Numismatic and History Discussions > Uncleaned Ancient Coin Discussion

How to Clean Silvered (not Silver) Coins

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Mayadigger:
Ave!

The very first thing when it comes silvered coins is to determine whether it's "silver plated" or "silver tinned".

The first example is a Silver Plated fourree; Note how the obverse has buckled up. Too easy to see.

The next example features a pair of Vine Leaf vessel adornments. Looks like silver but it just simply solder used to attach it to a copper alloy wine vessel.

Is it gold plated or just oxidized silvering? Yes, in this case the artifact was gold plated.

Too many coin cleaners have a bit of confusion when it comes silver tinned coins. In most cases the silvering appears just a bit dull, as seen in the next example below.
All the yellow-looking bits are the silvering. 

Mayadigger:
Ave!

The very first thing when it comes silvered coins is to determine whether it's "silver plated" or "silver tinned".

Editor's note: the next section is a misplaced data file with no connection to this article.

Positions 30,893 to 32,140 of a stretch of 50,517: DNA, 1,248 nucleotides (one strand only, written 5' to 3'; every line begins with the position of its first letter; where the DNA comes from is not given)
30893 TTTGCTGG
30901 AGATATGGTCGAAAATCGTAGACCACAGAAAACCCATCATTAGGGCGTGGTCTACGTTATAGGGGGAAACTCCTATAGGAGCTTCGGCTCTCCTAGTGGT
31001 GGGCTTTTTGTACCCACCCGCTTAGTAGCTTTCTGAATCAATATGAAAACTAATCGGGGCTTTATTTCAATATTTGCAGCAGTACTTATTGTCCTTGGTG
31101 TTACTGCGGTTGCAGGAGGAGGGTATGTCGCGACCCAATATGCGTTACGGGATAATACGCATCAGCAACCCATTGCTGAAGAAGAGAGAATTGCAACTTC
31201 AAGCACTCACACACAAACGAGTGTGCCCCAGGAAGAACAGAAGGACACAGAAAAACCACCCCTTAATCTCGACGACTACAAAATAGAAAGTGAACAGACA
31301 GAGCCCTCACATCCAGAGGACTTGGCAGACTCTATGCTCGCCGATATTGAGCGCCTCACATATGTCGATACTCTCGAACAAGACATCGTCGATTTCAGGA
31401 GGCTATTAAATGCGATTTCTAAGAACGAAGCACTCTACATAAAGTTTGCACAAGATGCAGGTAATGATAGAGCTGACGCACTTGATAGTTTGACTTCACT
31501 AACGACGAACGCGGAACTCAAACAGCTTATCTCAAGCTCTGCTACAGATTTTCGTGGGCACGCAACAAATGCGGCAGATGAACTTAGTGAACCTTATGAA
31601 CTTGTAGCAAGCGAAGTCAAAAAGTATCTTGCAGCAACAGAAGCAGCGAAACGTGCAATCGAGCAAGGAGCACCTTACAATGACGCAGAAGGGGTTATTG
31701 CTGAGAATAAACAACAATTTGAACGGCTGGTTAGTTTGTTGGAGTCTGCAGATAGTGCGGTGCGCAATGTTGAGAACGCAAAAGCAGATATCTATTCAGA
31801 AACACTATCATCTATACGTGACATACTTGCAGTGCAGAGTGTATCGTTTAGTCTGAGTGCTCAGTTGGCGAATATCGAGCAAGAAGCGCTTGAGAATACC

The first example is a Silver Plated fourree; Note how the obverse has buckled up. Too easy to see.

The next example features a pair of Vine Leaf vessel adornments. Looks like silver but it just simply solder used to attach it to a copper alloy wine vessel.

Is it gold plated or just oxidized silvering? Yes, in this case the artifact was gold plated.

Too many coin cleaners have a bit of confusion when it comes silver tinned coins. In most cases the silvering appears just a bit dull, as seen in the next example below.
All the yellow-looking bits are the silvering. 

Best to all,

Kevin

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